By Sir Hardly Anyone
The media’s aim is to make Arsenal look stupid and to suggest that they (the media) know more than the lollipops running the club. It’s not a conspiracy, just a cheap way of filling the media space, and since the fans get little news from the club, this makes some fans feel that via the media they have access to what is really going on.
By way of example, Arsenal sell a player who is rather good (we’ll call him Emi Martinez but there are many other examples). The media then suggest he is better than the man we have kept.
When we have had enough of that story we are told that “Arsenal need to trim their hefty wage bill” (Guardian, Telegraph October 2020, Football.London January 2021, Independent January 2021, Metro January 2021, Sun February 2021 etc etc etc).
Then, the money-saving story is dropped and instead we are told stupid Arsenal are a year later going to replace Martinez with a less good player.
But what really happened?
First, we have to remember that Martinez, having replaced Leno when Leno was injured, did very well, and quite reasonably felt he had established that he was ready for first team football. He did not want to continue as backup.
Thus the club had to decide whether to keep Martinez (who had broken into the Argentine team and thus would be travelling a lot to and from South America), or Leno (who was backup keeper in Germany).
Then the suggestion came along that Arsenal were signing a keeper who was actually serving a one year ban for drugs offences and so would not be able to play until November) – and after that the goal keeper from Sheffield United. And through all this was the assumption that Arsenal had, yet again, as always, got it wrong.
We can’t compare Leno with the banned keeper, because he was, well, banned, but we can compare the three PL clubs in this story quite easily…
Clearly the two alternative keepers each let in more goals than Leno and his deputies. But we can see both alternatives were in teams playing a very different style of football last season from Arsenal.
So what we can see that Martinez was protected by a much more tackling and fouling orientated team, than at Arsenal. And yet despite this still conceded more goals. As for Aaron Ramsdale at Sheffield United, he was protected by tackling on an industrial scale (Sheff U put in 39% more tackles than Arsenal and let in 61% more goals!).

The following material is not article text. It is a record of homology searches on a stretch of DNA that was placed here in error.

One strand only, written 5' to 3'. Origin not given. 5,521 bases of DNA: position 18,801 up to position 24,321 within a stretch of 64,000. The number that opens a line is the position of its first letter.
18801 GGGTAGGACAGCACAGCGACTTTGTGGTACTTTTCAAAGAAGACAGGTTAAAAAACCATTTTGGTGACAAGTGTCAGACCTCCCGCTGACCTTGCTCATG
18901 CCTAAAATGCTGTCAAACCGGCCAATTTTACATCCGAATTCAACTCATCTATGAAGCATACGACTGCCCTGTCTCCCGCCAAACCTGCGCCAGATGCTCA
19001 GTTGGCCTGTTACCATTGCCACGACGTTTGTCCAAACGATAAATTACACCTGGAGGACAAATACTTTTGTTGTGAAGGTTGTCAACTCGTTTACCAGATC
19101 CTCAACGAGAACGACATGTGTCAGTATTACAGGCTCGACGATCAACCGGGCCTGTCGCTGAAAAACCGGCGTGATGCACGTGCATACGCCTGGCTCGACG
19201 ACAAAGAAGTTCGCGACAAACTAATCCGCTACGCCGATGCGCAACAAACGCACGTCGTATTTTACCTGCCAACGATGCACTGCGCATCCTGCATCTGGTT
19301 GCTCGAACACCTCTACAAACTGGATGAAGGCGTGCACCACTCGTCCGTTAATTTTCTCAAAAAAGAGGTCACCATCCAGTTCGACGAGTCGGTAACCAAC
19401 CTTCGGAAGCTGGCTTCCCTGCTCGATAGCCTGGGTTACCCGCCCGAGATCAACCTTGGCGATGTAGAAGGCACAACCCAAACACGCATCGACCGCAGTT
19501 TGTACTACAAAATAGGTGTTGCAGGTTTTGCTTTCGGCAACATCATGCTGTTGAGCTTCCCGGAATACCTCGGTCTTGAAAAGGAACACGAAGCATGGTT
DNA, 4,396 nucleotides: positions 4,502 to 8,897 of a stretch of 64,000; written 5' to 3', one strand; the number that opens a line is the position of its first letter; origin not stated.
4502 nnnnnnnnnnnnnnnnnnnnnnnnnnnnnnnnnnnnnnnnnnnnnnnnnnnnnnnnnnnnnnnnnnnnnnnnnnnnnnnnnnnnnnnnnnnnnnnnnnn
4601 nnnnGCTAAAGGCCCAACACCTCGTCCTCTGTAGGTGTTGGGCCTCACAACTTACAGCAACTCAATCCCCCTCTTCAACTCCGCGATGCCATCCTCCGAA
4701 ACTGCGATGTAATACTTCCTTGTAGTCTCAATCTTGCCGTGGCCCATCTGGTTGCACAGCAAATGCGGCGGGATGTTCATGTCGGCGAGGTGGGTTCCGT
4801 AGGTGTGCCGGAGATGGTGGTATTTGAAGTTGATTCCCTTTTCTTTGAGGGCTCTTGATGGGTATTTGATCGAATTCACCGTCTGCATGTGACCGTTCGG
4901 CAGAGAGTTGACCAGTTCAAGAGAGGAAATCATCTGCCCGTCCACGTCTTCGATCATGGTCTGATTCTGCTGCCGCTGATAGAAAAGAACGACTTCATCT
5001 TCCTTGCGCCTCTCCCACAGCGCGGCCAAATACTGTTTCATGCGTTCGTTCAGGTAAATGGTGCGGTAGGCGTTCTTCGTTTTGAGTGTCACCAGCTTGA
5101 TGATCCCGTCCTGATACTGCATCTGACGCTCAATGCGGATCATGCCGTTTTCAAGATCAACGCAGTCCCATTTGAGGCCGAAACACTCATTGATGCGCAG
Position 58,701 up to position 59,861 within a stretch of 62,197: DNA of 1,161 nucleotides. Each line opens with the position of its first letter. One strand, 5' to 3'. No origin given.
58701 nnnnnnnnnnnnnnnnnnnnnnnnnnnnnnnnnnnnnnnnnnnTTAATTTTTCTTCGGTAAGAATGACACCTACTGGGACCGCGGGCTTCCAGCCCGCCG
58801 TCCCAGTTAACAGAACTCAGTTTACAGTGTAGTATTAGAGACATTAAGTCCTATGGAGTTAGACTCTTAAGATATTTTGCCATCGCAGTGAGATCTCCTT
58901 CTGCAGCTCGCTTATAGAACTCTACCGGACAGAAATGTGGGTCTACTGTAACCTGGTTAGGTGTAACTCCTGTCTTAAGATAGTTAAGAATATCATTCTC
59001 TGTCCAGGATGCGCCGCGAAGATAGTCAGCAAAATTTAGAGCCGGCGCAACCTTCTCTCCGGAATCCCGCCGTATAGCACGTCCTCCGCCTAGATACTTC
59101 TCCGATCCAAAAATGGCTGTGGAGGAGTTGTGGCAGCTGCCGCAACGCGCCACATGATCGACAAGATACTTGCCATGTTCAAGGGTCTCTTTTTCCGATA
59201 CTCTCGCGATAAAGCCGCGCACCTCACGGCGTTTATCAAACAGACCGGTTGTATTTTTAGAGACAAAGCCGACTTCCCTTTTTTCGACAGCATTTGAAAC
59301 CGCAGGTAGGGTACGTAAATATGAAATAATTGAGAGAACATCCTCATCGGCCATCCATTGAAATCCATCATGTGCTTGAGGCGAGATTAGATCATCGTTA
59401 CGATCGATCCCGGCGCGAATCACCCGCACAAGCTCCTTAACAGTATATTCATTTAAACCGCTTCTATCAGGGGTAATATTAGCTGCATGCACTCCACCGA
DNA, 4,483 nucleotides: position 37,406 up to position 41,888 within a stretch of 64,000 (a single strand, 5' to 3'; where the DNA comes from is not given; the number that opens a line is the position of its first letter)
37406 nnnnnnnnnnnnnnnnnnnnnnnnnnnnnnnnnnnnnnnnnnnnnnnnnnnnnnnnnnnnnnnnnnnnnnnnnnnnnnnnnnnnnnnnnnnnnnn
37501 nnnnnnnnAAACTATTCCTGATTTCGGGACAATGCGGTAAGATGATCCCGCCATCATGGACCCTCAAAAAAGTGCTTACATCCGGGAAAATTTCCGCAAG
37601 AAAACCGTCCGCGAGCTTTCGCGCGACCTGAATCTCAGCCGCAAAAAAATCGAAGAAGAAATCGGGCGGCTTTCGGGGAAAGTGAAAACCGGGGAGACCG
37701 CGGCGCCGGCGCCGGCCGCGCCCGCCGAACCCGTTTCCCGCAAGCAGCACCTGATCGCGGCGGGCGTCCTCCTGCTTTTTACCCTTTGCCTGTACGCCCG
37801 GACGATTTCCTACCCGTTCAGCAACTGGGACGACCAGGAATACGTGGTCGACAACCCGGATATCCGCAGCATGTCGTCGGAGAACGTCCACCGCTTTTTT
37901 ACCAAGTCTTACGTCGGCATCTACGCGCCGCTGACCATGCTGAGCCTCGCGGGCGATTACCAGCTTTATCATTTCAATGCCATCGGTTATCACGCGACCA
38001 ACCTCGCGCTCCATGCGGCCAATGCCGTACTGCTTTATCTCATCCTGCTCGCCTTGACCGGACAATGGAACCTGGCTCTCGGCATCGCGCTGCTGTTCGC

It is always difficult to make direct comparisons, but those who maintain that Martinez was better than Leno put in no evidence at all, aside from mentioning a few mistakes that Leno made – without any consideration of the errors Martinez made. So we just have the figures, and on such figures as we have, Arsenal kept the better keeper. For the Sheffield man to be worthy of consideration, the argument would have to be that quite simply none of last season was his fault.
Now of course none of the media bothered with the detail above, but instead Jamie O’Hara proclaimed that Arsenal were “a mess”.
The Mirror put it this way, “The Gunners had possessed a solid back-up in Emiliano Martinez, but allowed him to join Aston Villa in a £20million deal….”
According to talkSPORT, Arsenal are “set to go ‘all in’ for Ramsdale.”
So let’s think about Martinez and Arsenal “allowing him” to go. Clubs have reputations among players, and players talk to each other about what life is like with different clubs. If Arsenal had held on to Martinez against his wishes, that would have harmed their reputation among players, and lost them the transfer fee when he left at the end of his contract on a free.
Instead the deal made Martinez the 12th most expensive keeper in Premier League history. If those add-ons come to fruition (and since Martinez played every league game for Villa, I am sure they have been) he is the ninth most expensive keeper in PL history.
Which is not bad business for Arsenal in selling a keeper who had played just 15 Premier League games.
Meanwhile we have Leno, Germany’s second choice keeper, and he performed in the third best defence in the Premier League last season. But the media instead defined this as a problem and thus having said it was a problem, they then came up with “a solution”, as when the Mirror said, “The man Arteta wants to provide that solution is Aaron Ramsdale… The Gunners are understood to be lining up a £30m bid for the England international, which has led to O’Hara blasting their decision making.”
We might have some suspicions concerning all this when the person talksprout got to discuss this was not a manager, nor even a goalkeeper, but a former Tottenham midfielder talking to the radio station that has made its audience out of knocking Arsenal.
Then following that the Mirror’s website ran a special piece in which readers were invited to discuss if Ramsdale will be successful at Arsenal.
Of course some of the media could have called out TalkSport for creating the story, but if they started doing that, the whole edifice of make-believe tales would start to crumble. 97% of transfer stories created each summer for the last five summers have proven to be untrue (which is around a staggering 450 rumours), and that failure rate is not something they want to publicise. So, run the story, then forget it. That’s how it goes.
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